As the US is gripped by a raging and increasingly politicised debate about the wisdom or otherwise of vaccinating children against measles and other diseases, there has been some positive news from a unlikely quarter.
A report by the Integrated Regional Information Networks (IRIN) news agency reveals that Isis militants have been granting access to anti-polio vaccination teams in areas they control.
The global battle against polio has largely been a success. India, which once accounted for half of the world’s cases of polio, was taken off the endemic list in 2012 after a massive public health campaign. Today, polio remains endemic in just three countries - Pakistan, Nigeria and Afghanistan.
But in October 2013, it was reported that more than 20 new cases of polio had been identified in Syria. The spread of the disease has been aided by the breakdown in healthcare infrastructure and vaccination programmes as Syria suffered more and more from the effects of the civil war.
World Health Organisation officials later identified that the strain of the polio virus n that had broken out in Syria had originated in north-west Pakistan, where public health campaigners are involved in an ongoing battle to persuade communities to get their children vaccinated.
The Pakistan Taliban has come out against the programme and regularly attacked polio vaccination teams. There is widespread suspicion of the vaccination teams and many people believe conspiracy theories that claim the workers are part of a Western-backed plot to sterilise Muslims.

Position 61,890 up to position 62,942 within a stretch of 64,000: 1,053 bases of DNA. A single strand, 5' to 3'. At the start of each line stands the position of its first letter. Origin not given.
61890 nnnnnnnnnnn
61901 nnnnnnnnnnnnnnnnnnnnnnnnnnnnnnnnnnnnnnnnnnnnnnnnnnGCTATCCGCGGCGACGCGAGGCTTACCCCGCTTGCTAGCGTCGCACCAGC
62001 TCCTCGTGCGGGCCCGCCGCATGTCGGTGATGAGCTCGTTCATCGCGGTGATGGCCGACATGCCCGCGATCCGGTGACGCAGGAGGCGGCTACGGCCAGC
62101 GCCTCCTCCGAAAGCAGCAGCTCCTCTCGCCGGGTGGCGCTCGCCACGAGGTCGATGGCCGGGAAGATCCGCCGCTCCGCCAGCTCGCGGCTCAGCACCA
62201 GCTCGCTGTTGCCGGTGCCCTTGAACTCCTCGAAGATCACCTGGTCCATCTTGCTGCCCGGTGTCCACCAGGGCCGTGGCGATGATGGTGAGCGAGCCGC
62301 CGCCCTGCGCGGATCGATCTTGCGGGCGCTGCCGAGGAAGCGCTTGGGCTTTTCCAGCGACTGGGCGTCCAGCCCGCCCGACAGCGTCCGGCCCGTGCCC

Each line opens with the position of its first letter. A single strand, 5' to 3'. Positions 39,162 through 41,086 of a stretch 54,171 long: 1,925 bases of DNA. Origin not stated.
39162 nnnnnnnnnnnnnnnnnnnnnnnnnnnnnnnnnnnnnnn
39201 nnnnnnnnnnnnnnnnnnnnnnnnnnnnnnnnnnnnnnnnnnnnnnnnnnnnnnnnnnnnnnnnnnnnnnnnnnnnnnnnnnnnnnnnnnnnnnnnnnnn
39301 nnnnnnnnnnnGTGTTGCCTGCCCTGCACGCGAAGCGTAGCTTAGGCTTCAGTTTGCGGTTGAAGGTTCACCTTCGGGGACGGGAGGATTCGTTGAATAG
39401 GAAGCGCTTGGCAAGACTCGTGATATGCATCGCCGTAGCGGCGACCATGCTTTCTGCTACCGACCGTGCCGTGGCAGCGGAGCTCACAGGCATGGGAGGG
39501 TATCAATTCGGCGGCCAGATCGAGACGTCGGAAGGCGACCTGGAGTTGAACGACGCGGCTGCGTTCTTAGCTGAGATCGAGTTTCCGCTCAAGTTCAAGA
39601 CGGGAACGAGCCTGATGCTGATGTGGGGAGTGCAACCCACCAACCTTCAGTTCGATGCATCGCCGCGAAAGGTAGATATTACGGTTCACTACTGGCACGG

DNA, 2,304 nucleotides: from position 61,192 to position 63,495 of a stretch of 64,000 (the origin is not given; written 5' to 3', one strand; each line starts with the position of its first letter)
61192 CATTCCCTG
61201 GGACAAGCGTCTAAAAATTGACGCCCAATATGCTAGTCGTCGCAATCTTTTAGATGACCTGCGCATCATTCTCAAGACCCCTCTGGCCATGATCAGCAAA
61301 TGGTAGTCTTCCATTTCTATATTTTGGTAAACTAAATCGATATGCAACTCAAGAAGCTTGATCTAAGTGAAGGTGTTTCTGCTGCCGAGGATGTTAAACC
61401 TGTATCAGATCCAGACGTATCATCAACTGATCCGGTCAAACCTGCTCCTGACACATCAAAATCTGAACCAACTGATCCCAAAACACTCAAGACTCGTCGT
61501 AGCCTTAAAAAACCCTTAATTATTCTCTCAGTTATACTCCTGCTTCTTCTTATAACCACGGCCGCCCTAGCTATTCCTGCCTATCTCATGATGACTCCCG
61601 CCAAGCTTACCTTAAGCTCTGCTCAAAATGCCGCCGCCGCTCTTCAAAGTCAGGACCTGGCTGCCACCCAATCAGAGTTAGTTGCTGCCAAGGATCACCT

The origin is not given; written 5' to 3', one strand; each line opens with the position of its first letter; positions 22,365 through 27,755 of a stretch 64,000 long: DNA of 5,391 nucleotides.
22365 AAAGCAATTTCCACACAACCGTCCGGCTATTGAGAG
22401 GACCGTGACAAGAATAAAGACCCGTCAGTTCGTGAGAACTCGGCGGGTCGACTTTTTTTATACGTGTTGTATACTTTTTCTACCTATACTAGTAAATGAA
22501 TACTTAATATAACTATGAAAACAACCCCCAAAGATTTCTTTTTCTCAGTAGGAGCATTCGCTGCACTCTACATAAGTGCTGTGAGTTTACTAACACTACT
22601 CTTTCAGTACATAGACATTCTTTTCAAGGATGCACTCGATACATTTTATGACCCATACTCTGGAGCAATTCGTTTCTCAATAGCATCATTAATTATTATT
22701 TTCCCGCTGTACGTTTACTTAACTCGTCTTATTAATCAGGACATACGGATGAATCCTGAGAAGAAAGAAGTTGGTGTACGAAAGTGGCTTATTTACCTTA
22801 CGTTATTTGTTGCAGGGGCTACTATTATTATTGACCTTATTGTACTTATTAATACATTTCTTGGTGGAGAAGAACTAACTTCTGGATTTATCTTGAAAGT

Such suspicion grew in the aftermath of the US operation to kill Osama bin Laden when it was revealed that the CIA had recruited a Pakistani doctor to establish a fake vaccination campaign in an attempt to obtain a DNA sample from youngsters in the al-Qaeda leader's Abbottabad compound.
The IRIN report, highlighted by Vox, says Isis fighters in Syria have been more amenable to the programme and says while areas controlled by the militants have been largely inaccessible to international aid interventions, the Polio Task Force in Syria, led by the Syrian opposition’s humanitarian aid arm, was permitted to carry out immunisation campaigns there.
“There was a general level of acceptance and demand by the local population [for the vaccinations]. It would have been difficult for IS not to allow it,” a director of an international aid organisation working in Syria told IRIN.
Sharvan Ibesh, the head of Buhar Relief Organisation, an NGO working in the northern province of Aleppo, added: “We told them, ‘This polio – it doesn’t care about lines. It goes cross-line and cross-border as it wants.”
According to Syed Jaffar Hussain, head of the WHO in Iraq, immunisation teams were able through local partners to deliver vaccines into Isis-held parts of Mosul and Anbar provinces.
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